Niall Ferguson brings his renowned historical and economic depth of field to bear on a bold and sweeping reckoning with America's imperial status and its consequences.
Is America an empire? Certainly not, according to our government. Despite the conquest of two sovereign states in as many years, despite the presence of more than 750 military installations in two thirds of the worlds countries and despite his stated intention "to extend the benefits of freedom...to every corner of the world," George W. Bush maintains that "America has never been an empire." "We dont seek empires," insists Defense Secretary Rumsfeld. "Were not imperialistic."
Nonsense, says Niall Ferguson. In Colossus he argues that in both military and economic terms America is nothing less than the most powerful empire the world has ever seen. Just like the British Empire a century ago, the United States aspires to globalize free markets, the rule of law, and representative government. In theory its a good project, says Ferguson. Yet Americans shy away from the long-term commitments of manpower and money that are indispensable if rogue regimes and failed states really are to be changed for the better. Ours, he argues, is an empire with an attention deficit disorder, imposing ever more unrealistic timescales on its overseas interventions. Worse, its an empire in deniala hyperpower that simply refuses to admit the scale of its global responsibilities. And the negative consequences will be felt at home as well as abroad. In an alarmingly persuasive final chapter Ferguson warns that this chronic myopia also applies to our domestic responsibilities. When overstretch comes, he warns, it will come from withinand it will reveal that more than just the feet of the American colossus is made of clay.
This is a not a light-weight, quick read - but it is well worth it nonetheless. Even if you don't feel compelled to buy the book itself, the next time you're in a bookstore I encourage you to invest 15 minutes into reading the introduction in full (part of which is excerpted at BookBrowse), because the intro outlines the arguments that Ferguson details more fully in the remainder of 'Colossus' and is a thought provoking read in its own right. (Reviewed by BookBrowse Review Team).
The Washington Post's Book World - David Ingatius
Ferguson's book reads more like a long essay than a systematic work of history; it covers a wide swath of intellectual territory, but thinly. The book was written to accompany a British television series, and it has a fade-in, fade-out jumpiness that works better on the screen than on the printed page.
Michiko Kakutani - The New York Times
Like his earlier books, Colossus shows off Mr. Ferguson's narrative élan and his ease in using political, economic and literary references to shore up his arguments about history.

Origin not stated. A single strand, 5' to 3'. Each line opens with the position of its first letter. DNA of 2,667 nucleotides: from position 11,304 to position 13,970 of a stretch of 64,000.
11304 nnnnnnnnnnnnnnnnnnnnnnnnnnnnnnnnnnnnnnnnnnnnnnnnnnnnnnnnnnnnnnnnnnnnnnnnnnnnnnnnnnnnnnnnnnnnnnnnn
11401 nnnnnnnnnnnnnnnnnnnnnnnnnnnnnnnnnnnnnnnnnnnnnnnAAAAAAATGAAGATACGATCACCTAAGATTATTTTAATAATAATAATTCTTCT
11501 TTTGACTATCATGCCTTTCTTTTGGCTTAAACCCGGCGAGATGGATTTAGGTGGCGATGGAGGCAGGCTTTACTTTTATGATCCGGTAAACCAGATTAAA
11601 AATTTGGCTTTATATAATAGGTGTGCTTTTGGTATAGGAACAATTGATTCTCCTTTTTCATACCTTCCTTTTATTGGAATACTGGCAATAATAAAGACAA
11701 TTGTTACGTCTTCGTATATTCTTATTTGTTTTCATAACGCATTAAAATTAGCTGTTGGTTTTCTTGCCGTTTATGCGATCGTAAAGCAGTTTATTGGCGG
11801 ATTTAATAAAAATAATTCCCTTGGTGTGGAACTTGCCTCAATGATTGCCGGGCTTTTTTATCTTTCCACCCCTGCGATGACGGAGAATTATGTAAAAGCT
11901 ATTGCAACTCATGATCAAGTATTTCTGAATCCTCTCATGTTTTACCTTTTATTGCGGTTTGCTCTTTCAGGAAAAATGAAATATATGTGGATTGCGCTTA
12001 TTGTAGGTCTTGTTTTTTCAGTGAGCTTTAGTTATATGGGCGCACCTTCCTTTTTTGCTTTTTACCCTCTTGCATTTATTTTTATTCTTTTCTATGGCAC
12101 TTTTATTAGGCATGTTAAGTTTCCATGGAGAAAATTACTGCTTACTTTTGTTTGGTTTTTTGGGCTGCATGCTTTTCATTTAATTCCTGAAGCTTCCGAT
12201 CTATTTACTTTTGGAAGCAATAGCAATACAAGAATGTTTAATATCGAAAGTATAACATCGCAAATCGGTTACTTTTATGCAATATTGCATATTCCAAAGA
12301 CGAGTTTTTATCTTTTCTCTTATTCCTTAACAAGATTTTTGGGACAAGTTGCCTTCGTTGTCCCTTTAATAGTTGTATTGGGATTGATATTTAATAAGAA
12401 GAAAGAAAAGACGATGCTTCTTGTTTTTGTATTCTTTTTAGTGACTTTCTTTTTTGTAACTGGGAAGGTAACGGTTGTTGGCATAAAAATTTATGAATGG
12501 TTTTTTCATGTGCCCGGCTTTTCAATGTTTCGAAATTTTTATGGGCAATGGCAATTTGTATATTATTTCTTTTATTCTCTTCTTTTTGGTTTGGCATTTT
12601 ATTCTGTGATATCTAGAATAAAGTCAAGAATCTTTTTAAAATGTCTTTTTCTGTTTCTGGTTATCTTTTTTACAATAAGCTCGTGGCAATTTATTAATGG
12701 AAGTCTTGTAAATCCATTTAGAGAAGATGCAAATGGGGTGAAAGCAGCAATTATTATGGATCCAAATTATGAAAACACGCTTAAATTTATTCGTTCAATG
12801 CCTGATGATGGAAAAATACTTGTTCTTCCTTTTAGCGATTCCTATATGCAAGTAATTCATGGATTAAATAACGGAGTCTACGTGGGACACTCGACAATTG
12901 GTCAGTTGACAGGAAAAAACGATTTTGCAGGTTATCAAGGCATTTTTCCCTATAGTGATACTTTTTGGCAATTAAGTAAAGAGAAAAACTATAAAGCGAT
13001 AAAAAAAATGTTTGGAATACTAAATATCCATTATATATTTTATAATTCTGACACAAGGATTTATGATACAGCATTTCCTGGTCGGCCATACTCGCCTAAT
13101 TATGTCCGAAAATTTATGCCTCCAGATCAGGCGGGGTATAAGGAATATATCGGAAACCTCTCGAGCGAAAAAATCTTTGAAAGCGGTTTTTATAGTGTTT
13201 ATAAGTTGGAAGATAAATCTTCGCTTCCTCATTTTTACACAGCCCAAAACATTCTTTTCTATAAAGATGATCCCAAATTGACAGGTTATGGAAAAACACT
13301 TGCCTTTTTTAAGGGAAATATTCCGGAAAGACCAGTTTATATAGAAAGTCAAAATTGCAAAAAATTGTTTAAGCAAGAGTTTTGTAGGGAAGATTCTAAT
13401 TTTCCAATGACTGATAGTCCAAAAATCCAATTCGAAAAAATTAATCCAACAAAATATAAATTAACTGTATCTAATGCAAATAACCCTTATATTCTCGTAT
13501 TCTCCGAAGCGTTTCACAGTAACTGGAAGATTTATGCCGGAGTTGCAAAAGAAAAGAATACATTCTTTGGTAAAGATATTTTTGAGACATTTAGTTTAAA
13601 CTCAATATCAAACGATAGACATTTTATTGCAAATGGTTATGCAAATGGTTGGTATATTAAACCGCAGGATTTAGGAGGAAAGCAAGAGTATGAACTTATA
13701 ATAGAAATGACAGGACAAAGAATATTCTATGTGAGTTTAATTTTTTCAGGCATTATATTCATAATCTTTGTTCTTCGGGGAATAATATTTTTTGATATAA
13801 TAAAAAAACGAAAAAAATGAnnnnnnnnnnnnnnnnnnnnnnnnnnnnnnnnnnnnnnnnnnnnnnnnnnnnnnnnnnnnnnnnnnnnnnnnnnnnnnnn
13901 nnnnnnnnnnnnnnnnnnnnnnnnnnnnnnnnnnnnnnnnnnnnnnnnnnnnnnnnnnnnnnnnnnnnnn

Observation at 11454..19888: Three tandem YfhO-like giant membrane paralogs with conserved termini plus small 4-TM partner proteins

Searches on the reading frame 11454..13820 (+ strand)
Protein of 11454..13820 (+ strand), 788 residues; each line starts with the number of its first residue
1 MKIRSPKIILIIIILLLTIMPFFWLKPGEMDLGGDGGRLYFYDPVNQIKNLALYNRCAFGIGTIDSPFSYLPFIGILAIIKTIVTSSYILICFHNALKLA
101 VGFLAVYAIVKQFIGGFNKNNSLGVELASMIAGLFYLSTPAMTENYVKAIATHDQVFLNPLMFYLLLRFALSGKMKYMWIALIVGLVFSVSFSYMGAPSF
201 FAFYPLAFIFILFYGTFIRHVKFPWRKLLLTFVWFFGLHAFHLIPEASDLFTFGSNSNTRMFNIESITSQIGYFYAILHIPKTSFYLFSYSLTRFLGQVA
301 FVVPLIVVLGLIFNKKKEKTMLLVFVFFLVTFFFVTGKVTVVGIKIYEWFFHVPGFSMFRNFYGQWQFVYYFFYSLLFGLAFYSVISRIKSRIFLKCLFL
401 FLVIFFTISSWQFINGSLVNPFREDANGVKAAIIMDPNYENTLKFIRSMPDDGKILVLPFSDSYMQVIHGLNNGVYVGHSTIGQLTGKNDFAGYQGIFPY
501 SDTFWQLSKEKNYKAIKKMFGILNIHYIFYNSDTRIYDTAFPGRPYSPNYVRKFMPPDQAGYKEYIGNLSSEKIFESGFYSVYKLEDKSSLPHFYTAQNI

The erudite and often statistical argument has occasional flashes of wit and may compel liberals to rethink their opposition to intervention, even as it castigates conservatives for their lackluster commitment to nation building.
Is America ready to rule the world? Probably not. But, argues the author, it had better gear up to the task.....Discomfiting, highly provocative reading, with ammunition for pro and con alike.
Booklist - Brendan Driscoll
Amid the torrent of books on terrorism, liberalism, American empire, and the apocalypse, Ferguson's stands out not in its premise--suggesting that America is an empire is nothing new--but in its assertion that an American empire is good for the world (this coming from a European writer).
Recent Reader Reviews
Rated of 5
by Bill Davice A curate's egg An enjoyable but annoying read that lays claim to being an historical work whilst adopting the less demanding techniques of journalism. At times, the research base is magnificent. But there are some breathtakingly shallow dismissals of opposing... Read More
Rated of 5
Although the big suprise of 'Colossus' does indeed come with its promotion of American imperialism, one gets the feeling that Ferguson has discarded his professional objectivity for the sake of a little controversy. Taking an unlikely stance on a... Read More
Niall Ferguson is Herzog Professor of Financial History at the Stern
Business School, New York University, and Senior Research Fellow at Jesus
College, Oxford University. Born in Glasgow, Scotland in 1964, he lives in
New York and Oxfordshire, England.
A partial bibliography:
The Cash Nexus: Money and Power in
the Modern World, 1700-2000
Empire: The Rise and Demise of the British
World Order and the Lessons for Global Power
The Pity of War: Explaining
The House of Rothschild (2 books)
One small note of interest, when I checked bookseller rankings last year,
when the book was released in hardcover, 'Colossus' was selling better in the UK (where it's
subtitled 'The Rise and Fall of the American Empire') than in the USA.
Don't you think it interesting that a topic...
A Man Called Intrepid author dies aged 89(Dec 03 2013) William Stevenson, a journalist and author who drew on his close ties with intelligence sources to write two best-selling books in the 1970s, A Man Called...